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Valerie Joy Tronnes v. Job Service North Dakota

March 15, 2012

VALERIE JOY TRONNES,
APPELLANT
v.
JOB SERVICE NORTH DAKOTA, RESPONDENT AND APPELLEE AND WAL-MART ASSOCIATES, INC., RESPONDENT



Appeal from the District Court of Grand Forks County, Northeast Central Judicial District, the Honorable Debbie Gordon Kleven, Judge.

The opinion of the court was delivered by: VandeWalle, Chief Justice.

N.D. Supreme CourtTronnes v. Job Service,

2012 ND 57

This opinion is subject to petition for rehearing.

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AFFIRMED.

Opinion of the Court by VandeWalle, Chief Justice.

[¶1] Valerie Joy Tronnes appealed from a judgment affirming the decision of Job Service North Dakota that denied her claim for unemployment benefits. We affirm.

I.

[¶2] In 2002, Tronnes began working part-time at the Wal-Mart Vision Center. Wal-Mart distributes wages to its employees through a debit card system every two weeks. On September 2, 2010, Tronnes received her paycheck. Tronnes obtained a cashier's check and purchased a few items at Wal-Mart's customer service center. The cashier's check and purchased items totaled $330. This amount was mistakenly credited to Tronnes's account by a different employee rather than deducted, which resulted in a $660 benefit to Tronnes.

[¶3] On September 30, 2010, Tronnes met with the vision center manager, Pat Johnson, and the asset protection coordinator, Sherry Hasier, about the $660. Tronnes testified she noticed there was extra money in her account but she believed the amount was correct. Tronnes was issued a paid day off, or "D-day," to decide whether to remain employed with Wal-Mart. In a voluntary quit worksheet, Tronnes stated Johnson and Hasier told her the situation was "an integrity issue." Tronnes testified she believed a "D-day" was an indication she was going to be fired in the future. After meeting with Johnson and Hasier, Tronnes contacted Job Service to look for other employment. Tronnes returned to Wal-Mart and met with Cameron Stull, the store manager. Stull revoked the "D-day" because he believed the $660 benefit to Tronnes was not her fault and asked her to report to work the next day. Tronnes informed Stull she had made other plans but would return to work on October 2, 2010. Stull testified he told Tronnes they could work out repayment of the $660 in the future. Stull stated Tronnes told him she was looking for another job, and he believed she would be quitting, so he told her she would need to repay Wal-Mart the $660. Tronnes suggested her sick leave and vacation time could cover the money. Tronnes gave conflicting testimony about whether an agreement to pay back the money was reached when she met with Stull on September 30. Tronnes testified: "I told [Stull] I would continue working and that I could try to work something out as far as paying it back. I had agreed to pay it back[.]" When asked by the referee, "Okay, so, there was an arrangement that you would pay it back, it would just have to be over a period of time?" Tronnes responded, "There was an arrangement, right, correct, but there was nothing written out at that point." Later in the hearing, the referee asked, "Okay, so if you didn't return they'd take the whole check, if you did return it was your understanding that they would take it out in increments." Tronnes answered, "Absolutely nothing had been agreed upon at that point."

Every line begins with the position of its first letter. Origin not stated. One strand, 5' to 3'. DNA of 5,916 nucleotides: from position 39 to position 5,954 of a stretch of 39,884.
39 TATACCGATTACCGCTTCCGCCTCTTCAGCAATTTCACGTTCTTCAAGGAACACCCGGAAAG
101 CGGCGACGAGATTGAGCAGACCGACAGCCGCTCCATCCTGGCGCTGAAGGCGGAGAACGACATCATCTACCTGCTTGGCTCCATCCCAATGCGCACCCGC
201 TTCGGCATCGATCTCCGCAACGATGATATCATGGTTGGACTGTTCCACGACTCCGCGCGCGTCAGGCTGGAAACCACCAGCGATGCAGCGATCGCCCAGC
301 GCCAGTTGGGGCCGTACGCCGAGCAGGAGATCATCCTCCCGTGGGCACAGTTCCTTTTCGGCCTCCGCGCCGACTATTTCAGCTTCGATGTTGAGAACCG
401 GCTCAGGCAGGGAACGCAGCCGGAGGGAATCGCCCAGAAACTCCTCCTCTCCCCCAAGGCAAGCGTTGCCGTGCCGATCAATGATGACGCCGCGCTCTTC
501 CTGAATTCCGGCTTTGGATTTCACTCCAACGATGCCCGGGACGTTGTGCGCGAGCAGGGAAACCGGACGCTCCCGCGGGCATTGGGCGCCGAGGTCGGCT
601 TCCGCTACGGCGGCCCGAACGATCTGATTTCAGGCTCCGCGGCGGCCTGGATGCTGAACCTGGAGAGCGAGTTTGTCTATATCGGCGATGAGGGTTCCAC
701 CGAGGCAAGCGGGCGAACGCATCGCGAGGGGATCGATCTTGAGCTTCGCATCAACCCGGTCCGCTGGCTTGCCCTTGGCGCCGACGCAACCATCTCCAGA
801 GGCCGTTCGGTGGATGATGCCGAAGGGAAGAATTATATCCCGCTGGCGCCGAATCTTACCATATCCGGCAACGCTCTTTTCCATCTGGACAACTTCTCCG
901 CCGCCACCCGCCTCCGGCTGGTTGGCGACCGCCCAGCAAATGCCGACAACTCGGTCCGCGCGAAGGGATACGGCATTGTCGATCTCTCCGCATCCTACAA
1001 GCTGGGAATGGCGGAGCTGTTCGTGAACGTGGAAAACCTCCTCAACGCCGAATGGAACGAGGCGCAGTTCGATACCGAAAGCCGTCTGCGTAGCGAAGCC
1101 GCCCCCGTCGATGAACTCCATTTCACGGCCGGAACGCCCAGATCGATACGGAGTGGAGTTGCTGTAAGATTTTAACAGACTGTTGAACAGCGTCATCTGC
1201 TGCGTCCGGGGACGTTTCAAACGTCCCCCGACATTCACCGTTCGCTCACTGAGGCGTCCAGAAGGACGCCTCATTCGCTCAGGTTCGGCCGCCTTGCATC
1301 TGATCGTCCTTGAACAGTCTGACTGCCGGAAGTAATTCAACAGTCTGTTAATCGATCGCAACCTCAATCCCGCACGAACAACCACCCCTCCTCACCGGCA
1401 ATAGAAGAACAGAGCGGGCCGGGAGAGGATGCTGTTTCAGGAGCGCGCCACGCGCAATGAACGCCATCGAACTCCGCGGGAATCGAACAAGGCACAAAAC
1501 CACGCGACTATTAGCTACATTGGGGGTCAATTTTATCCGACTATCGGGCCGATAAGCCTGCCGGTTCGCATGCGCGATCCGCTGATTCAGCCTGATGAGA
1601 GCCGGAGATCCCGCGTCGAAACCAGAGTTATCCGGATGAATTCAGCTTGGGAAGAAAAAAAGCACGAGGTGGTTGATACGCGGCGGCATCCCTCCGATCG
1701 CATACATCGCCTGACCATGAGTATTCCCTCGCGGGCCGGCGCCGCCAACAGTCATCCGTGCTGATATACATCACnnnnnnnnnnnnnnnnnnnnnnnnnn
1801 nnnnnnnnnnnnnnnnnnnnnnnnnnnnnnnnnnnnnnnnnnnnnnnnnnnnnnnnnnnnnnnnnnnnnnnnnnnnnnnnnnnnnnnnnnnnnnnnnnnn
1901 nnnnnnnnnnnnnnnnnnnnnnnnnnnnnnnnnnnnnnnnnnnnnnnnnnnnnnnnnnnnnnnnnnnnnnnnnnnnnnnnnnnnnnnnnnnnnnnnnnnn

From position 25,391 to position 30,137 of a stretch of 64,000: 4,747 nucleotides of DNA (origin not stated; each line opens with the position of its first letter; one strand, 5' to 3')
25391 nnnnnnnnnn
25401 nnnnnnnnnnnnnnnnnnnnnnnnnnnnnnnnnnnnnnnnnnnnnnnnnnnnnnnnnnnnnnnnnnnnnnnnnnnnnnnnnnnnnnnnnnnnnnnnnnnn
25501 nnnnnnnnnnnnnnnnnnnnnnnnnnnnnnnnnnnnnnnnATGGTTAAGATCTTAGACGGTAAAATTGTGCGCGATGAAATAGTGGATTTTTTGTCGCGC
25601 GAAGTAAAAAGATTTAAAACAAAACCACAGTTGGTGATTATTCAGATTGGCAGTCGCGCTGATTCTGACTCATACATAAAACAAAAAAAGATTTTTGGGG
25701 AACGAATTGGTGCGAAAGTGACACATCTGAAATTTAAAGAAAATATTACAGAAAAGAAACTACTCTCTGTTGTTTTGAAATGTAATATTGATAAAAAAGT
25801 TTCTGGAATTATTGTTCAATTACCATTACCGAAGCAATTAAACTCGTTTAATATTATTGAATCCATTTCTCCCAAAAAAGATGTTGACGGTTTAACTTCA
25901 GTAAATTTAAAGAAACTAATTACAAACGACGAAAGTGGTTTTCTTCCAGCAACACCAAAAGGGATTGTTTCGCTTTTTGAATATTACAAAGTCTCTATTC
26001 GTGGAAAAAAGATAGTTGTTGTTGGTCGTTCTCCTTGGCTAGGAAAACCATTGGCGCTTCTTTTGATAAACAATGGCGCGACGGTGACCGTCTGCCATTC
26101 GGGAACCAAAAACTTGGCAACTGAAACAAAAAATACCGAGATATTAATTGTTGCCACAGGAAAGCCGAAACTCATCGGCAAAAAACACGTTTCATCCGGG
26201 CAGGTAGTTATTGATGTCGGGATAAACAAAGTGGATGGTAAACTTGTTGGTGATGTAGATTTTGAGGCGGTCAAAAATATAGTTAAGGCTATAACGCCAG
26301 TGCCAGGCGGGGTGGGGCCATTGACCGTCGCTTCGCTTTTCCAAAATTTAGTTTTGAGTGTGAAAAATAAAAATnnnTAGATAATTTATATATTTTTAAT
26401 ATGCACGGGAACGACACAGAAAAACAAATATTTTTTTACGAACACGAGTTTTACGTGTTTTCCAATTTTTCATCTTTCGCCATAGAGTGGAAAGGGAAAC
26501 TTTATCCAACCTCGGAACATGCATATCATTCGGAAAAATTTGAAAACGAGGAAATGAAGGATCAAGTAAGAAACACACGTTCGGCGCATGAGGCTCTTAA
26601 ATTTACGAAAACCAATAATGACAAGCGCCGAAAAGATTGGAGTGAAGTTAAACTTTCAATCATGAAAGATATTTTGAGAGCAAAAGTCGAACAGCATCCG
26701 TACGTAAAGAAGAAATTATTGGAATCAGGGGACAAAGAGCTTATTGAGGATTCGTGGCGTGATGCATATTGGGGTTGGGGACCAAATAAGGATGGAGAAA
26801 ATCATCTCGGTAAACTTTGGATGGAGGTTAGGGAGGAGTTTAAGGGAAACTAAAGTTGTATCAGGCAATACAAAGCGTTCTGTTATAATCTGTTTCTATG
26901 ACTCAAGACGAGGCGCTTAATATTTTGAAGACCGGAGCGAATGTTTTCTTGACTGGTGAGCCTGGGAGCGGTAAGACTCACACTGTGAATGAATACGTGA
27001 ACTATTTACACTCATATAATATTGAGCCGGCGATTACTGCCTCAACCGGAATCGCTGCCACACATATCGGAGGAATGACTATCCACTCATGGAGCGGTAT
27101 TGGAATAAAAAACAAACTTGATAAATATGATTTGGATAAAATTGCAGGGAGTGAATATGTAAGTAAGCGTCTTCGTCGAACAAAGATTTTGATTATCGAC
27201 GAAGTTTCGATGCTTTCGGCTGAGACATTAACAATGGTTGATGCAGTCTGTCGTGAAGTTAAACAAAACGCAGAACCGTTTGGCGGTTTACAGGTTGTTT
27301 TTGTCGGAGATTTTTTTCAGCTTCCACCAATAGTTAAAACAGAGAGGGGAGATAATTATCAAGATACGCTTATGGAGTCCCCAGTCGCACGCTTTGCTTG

[¶4] Tronnes worked her shifts at Wal-Mart from October 2-13, 2010. On October 13, 2010, a regularly scheduled payday, Tronnes attempted to use her debit card but it was declined because her account had a balance of zero. Tronnes spoke to Johnson and learned her paycheck had been withheld to offset a portion of the $660, and Johnson instructed her to speak with Stull or the regional optical manager. Tronnes did not speak to Stull or the regional optical manager and instead contacted Wal-Mart's human resources department in Fargo. Tronnes testified she was told there was nothing Wal-Mart could do for at least two weeks. She also testified there was no written agreement in place to allow her paycheck to be withheld. Tronnes called Wal-Mart to state she would not be coming to work during the shifts she was scheduled to work between October 13 and October 30, 2010.

[ΒΆ5] On November 10, 2010, Tronnes filed a claim for unemployment benefits with Job Service, which determined she was ineligible because she voluntarily quit her employment for reasons that did not constitute good cause attributable to Wal-Mart. Tronnes requested a hearing, which was conducted in February 2011. Tronnes, Stull, and Hasier testified at the hearing. The appeals referee affirmed the decision denying Tronnes's claim, finding Tronnes left her employment for a disqualifying reason. Tronnes requested a review of the referee's decision. Job Service denied Tronnes's request because an appeal of the referee's decision is a matter of right only if the referee's decision does not affirm ...


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